Tuesday, 5 March 2013

The M4 Shepherd

Sometimes random things stick in your mind for years, and it was many years ago I remember listening to a programme on Radio 4 about a man who is the shepherd of a flock of sheep which graze the grassy banks of a big reservoir right by the side of the M4 near Heathrow.  The sheep keep the slopes from becoming overgrown; it is cheaper and easier than mowing places that are so steep.  The shepherd was interviewed and the conversation went something like: “Isn’t it strange being a shepherd of a reservoir, especially so close to the M4 and Heathrow, a shepherd usually looks after sheep in the countryside or even mountains?”  He replied, “Not at all, sheep are sheep, doesn’t matter where they are really, the job is the same.”  What an oddity to remember, but somehow the image of a shepherd concentrating on sheep, despite the roar of planes taking off and the thunder of millions of cars zooming past, was comforting.

I know the job of a shepherd has changed beyond recognition through time.  Today shepherds ride around on quad bikes, even helicopters, and they use chemicals and trucks and all kinds of breeding techniques on their sheep, it simply isn’t the same as it was 2000 years ago.  The sentimental image of a man carrying a crook and carefully tending his flock all day in the fields has long gone, shepherds are in the modern world; the emotional involvement however is most likely still the same.  How a shepherd does the job day to day has changed, what he or she feels probably hasn’t.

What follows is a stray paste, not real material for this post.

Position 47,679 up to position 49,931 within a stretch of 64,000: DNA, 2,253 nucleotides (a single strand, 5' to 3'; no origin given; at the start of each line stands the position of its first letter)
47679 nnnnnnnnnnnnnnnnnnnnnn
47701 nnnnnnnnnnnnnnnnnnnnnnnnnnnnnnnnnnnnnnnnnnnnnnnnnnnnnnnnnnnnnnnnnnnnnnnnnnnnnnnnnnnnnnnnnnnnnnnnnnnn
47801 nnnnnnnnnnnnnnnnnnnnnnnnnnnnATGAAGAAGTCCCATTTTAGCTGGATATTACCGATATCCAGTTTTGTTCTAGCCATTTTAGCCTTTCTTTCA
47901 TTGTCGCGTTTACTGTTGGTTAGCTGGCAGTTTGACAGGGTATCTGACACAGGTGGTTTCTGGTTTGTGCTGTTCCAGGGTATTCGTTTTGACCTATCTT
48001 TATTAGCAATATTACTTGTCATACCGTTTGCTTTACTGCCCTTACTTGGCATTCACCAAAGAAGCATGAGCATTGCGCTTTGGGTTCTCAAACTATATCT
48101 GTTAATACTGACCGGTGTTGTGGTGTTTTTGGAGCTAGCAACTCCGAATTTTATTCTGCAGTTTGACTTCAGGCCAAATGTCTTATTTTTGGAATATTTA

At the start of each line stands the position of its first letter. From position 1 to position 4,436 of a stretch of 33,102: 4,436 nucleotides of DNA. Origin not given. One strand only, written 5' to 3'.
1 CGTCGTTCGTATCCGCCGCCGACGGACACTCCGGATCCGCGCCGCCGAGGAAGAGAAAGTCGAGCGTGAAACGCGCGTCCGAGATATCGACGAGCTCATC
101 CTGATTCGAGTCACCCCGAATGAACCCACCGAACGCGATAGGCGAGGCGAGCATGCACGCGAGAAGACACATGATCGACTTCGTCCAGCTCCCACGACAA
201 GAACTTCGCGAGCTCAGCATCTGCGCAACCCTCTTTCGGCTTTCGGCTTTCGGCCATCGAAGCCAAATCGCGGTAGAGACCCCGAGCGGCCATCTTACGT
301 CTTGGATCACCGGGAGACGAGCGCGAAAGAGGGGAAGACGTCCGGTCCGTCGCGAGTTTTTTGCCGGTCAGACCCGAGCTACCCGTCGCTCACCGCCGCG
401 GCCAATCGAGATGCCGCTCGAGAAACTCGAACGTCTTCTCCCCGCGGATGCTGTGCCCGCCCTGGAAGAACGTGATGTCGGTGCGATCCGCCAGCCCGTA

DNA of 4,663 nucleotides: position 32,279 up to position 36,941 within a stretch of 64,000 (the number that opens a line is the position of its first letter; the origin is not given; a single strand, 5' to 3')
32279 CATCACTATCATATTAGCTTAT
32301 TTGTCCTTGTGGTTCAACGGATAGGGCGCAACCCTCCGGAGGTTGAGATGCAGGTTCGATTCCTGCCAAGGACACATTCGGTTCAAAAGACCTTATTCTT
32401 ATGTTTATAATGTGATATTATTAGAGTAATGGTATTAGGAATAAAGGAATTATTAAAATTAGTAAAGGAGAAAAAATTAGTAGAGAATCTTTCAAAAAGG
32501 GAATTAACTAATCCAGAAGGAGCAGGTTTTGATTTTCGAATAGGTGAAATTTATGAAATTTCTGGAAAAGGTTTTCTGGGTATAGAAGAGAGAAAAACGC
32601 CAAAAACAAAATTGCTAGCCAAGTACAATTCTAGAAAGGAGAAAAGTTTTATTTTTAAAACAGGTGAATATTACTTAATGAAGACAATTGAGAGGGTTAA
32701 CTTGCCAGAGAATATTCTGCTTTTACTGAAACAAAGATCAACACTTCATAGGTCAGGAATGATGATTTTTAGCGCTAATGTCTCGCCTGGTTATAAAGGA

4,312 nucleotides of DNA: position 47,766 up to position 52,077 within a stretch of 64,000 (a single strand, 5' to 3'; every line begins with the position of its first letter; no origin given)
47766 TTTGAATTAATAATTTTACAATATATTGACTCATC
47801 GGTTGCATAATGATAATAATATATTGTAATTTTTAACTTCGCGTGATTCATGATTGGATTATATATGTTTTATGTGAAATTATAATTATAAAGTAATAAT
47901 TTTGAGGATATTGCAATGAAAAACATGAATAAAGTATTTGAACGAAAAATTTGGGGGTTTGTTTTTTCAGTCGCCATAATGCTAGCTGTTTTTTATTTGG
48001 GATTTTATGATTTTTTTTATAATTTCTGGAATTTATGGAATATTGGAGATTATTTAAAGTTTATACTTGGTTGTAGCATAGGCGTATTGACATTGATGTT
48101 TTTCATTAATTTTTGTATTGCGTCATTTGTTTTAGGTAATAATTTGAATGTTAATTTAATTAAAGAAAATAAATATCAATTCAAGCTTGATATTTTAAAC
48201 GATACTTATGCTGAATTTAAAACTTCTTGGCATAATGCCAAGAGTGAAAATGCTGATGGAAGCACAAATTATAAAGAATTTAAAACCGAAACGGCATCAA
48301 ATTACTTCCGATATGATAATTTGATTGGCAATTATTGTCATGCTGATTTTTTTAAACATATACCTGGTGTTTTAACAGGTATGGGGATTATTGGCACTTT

In May 2009, lambing time, The Guardian interviewed a shepherd about daily life and when asked why he loves it Andy Jackman replied: "It's not a job, it's a way of life, and it's got to be treated as a way of life, because you couldn't do it otherwise. But it is extremely rewarding. And you're here now talking to me at the most rewarding time of the year." What's so nice about it? "Life," he says immediately. "Life. Life is coming up in front of your very eyes. And you're helping to bring life into the world."  No change there then, the heart of the job is still the same.  Andy Jackman didn’t say he loved it because it was in the countryside or up a mountain, but because it was about life.

This image has been stronger in my mind the last few weeks as the Catholic Church charters stormy and unknown waters.  This vast and traditional institution faces change and it is notoriously slow at changing.  The media is baying for a shift in position and transparency; the laity is unsettled and disturbed by the accumulating mass of crimes and cover-ups (or head-in-the-sand approaches).  The public shaming of Keith O’Brien has been a severe blow.  How will these senior shepherds re-group and focus in Rome over the next few days with so much pressure?

The image of a shepherd doing the job of tending no matter how fast life zooms around is a good one.  The job of a leader is to stay focussed and lead through change, not to ignore it or be carried away by it.  The M4 shepherd and Alan Jackman are modern shepherds who operate in a contemporary world whilst still doing the basic job of caring and managing.  So it is with the leaders of the Catholic Church, it is imperative not to be tied to a past that no longer exists but at the same time hold firm to the basic instruction of Jesus to “feed my sheep.” Change is inevitable and often good but if change is always regarded as wrong then the leader can no longer lead successfully in a dynamic world, and the sheep suffer.  I’ll be praying for calm wisdom and courage as the media storm whirls around the Vatican and I’ll also be praying for healing for all those who have been hurt, wronged and degraded as the walls crumble.